NIH Update July 2023: Make Sure Your Researchers Know

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Estimated reading time: 3 minutes

By Tom Barton, InCommon Research Consultant, Internet2

In Fall 2020, National Institutes of Health (NIH) leadership first addressed the InCommon community about how allowing researchers to use InCommon-enabled home credentials made it easier and faster for them to collaborate on the development of the COVID-19 vaccine.

At Internet2’s TechEX 2020, NIH highlighted three aspects of federated logins that help the agency manage risk:

  1. User Attributes from the Research & Scholarship Entity Category, which enable automatic enrollment of Identity Providers that support the R&S Entity Category into NIH’s federated login service and smooths the user experience.
  2. Multi-Factor Authentication (MFA), signaled by use of the REFEDS MFA Profile, a security measure now required to access most NIH services.
  3. Identity Assurance Information, conveyed using the REFEDS Assurance Framework (RAF), another security measure becoming required by NIH services that provide access to sensitive data as those services adapt to meet recent federal security requirements.

Get and Stay NIH Ready

Be sure to check our Get NIH Ready wiki for updates and other information.

You Supported the NIH Requirements, But Nobody Noticed

In a previous update, data were presented showing how InCommon Participants were very responsive in enabling their Identity Providers to support user attribute release and MFA for NIH’s Electronic Research Administration (eRA) system. 

However, after reviewing the NIH logs, we’re finding that the majority of researchers still use Login.gov credentials. Why is that? Do they know that they can use their campus account?

In addition to doing the integration, campus IT must also communicate to researchers. Tell them even if they’ve already linked a Login.gov account with their eRA Commons account, they can also link their InCommon-federated campus account and use either one to access eRA. The linking process is exactly the same for both types of accounts.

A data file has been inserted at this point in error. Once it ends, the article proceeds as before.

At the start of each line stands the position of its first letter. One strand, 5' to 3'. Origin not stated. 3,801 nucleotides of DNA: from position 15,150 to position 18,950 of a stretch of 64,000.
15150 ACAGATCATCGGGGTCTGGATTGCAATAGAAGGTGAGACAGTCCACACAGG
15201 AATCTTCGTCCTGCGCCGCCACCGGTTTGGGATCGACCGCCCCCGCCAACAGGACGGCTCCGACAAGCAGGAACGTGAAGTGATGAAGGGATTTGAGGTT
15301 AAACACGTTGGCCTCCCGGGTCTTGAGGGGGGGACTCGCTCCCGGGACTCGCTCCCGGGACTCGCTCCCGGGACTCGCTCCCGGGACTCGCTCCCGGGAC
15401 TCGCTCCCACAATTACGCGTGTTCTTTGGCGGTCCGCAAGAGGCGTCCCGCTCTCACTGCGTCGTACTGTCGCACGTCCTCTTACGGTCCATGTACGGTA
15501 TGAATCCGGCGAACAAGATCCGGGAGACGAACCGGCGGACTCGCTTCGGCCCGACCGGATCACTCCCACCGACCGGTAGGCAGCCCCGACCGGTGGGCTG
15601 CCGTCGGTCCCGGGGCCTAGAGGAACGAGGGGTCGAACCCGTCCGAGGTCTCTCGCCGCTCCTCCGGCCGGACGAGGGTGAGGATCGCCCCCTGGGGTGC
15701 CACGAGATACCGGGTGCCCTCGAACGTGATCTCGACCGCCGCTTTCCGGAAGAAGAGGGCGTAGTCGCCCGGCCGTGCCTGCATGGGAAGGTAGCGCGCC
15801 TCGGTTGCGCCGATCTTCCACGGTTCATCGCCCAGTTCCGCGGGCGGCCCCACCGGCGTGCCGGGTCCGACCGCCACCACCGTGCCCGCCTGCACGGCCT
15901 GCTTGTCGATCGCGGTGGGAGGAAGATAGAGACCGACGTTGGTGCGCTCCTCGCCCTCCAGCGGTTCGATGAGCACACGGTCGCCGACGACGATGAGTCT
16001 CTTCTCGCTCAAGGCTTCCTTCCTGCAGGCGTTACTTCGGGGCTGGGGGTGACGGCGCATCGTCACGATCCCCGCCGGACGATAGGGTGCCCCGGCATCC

Below is a set of steps you can send to your researchers, so they can link their NIH Commons accounts to your InCommon-federated campus account. (If you have users who have multiple roles within the eRA system, they must continue to use their eRA Commons accounts to access eRA for the time being.) 

  1. On the eRA Commons Login page, choose Login with Federated Account on the left hand side, just below the Login with eRA Credentials area.
  2. Start typing your organization’s name into the box until you see it pop up in the list immediately below.
  3. Select your organization from the list, press the Login button, and do your normal campus login.
  4. If your campus account has not already been linked to your eRA Commons account, you will be taken to a page with “Associate your eRA Account” at the top left. It shows some information identifying the Authentication Source, which will be “Federated Credentials,” Institution/Organization name, which will show your organization’s name, and the username, which will generally be your first and last name.
  5. Just below that is a form on which you give your eRA username and password. Upon clicking Continue, your campus account is associated or linked with your eRA Commons account, and you can proceed to access eRA with that account.

Next Steps: Get Your Campus NIH Ready

Stay tuned for next month’s blog, Making Sure Your Identity Proofing Processes Are Ready.

Key Resources from MFA and Identity Requirements Webinar

On April 20, InCommon hosted a briefing on the InCommon community’s readiness to support NIH, featuring Jeff Erikson, chief of identity and access management at NIH, with Ann West, associate vice president, Trust & Identity at Internet2, moderating and taking questions. We created an updated FAQ based on the questions we received from community members and their corresponding answers.


An Update on the InCommon Community’s Readiness to Support NIH